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Hauptsachtitel:
Going ″out there″: learning about sustainability in place.
Zeitschriftenausgabe (-> Ref.Nr):
Zeitschrift/Zeitung:
International Journal of Sustainability in Higher Education
Z-Jahrgang:
7
Z-Heftnummer/-bez.:
2
Erscheinungsjahr:
Seite (von-bis):
176-188
Kurzinfo:
Purpose
– The purpose of this paper is to describe how the authors shifted from teaching about sustainability as though it was fixed and definable, to a way of learning about the multiple ways in which sustainability is contested and understood. This shift involved both an epistemological shift in their understanding of sustainability and a shift in teaching practice.

Design/methodology/approach
– The paper reflects on the authors' teaching practice and describes a shift from an investigative to an interpretative approach. This shift resulted from taking students out in the field to hear from land managers and community members in regional and rural Victoria about how they understand sustainability. Central to the shift was recognising the value of the learning occurring ″out there″.

Findings
– The authors argue that had the students remained in the classroom learning about sustainability with community and its socio-environmental context at a distance the shift that occurred in the teaching and learning experience would have been less likely to occur. The authors now see themselves as facilitating a process where learners (both teachers and students) are exposed to different understandings of sustainability and are able to recognise the messy and complex reality of sustainability on-the-ground.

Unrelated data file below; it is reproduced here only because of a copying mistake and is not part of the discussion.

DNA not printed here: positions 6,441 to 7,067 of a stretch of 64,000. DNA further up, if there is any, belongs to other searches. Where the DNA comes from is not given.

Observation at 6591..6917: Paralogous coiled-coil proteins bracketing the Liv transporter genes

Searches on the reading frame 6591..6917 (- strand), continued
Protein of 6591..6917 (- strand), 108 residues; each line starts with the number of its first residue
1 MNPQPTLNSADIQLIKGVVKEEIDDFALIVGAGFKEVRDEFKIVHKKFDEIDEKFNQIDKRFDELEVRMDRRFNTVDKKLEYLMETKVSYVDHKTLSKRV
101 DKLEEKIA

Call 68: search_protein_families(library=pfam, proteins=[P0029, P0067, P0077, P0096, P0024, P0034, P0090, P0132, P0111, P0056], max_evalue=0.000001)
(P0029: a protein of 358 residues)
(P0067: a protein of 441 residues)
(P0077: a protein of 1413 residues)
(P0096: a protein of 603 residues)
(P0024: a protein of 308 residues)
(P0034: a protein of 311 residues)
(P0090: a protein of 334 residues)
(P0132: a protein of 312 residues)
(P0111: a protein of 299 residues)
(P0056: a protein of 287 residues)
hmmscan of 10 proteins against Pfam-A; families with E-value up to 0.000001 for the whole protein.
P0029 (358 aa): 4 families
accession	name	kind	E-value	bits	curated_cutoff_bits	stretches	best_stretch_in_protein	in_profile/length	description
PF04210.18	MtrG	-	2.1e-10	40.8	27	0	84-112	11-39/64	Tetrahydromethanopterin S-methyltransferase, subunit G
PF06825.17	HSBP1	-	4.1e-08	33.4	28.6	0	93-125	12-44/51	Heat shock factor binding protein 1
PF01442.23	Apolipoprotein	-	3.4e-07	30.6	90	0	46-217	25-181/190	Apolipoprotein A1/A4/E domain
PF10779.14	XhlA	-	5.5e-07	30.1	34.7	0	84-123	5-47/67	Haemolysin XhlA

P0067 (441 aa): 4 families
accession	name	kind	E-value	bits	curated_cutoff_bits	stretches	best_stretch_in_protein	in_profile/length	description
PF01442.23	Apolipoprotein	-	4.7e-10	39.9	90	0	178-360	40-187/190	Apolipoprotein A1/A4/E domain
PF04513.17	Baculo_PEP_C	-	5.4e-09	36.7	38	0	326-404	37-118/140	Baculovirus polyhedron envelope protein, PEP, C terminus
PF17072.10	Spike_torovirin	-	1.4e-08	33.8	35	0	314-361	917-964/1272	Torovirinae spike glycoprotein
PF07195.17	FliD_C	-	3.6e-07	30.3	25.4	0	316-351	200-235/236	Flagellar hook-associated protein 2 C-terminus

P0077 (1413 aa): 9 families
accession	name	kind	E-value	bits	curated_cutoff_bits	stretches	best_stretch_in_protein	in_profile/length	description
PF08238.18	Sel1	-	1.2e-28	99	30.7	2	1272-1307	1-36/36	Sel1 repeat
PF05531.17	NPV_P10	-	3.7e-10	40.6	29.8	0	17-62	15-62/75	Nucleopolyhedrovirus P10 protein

Practical implications
– Much of what is going on in sustainability education is prescriptive: environmental targets, audits, energy and water efficiency, sustainable design mapped on to the curriculum of various disciplines and fields. This paper highlights the need to broaden out the sustainability education agenda, to fully examine how it is taught, why and what is its value to learning.

Originality/value
– This paper describes the development of a course that explores the complexity of on the ground sustainability in regional and rural Australia. Such an approach to teaching about sustainability is innovative in that it challenges taken for granted assumptions about what is and is not sustainable by exposing students to conversations with ordinary people making sense of and attempting to negotiate change in their lives. In this learning experience sustainability becomes a complex set of discourses and practices that interweave through and over people's lives rather than a check list of appropriate practices.
Original-Quelle (URL):
DOI:
10.1108/14676370610655940
Datum des Zugriffs:
08.01.2016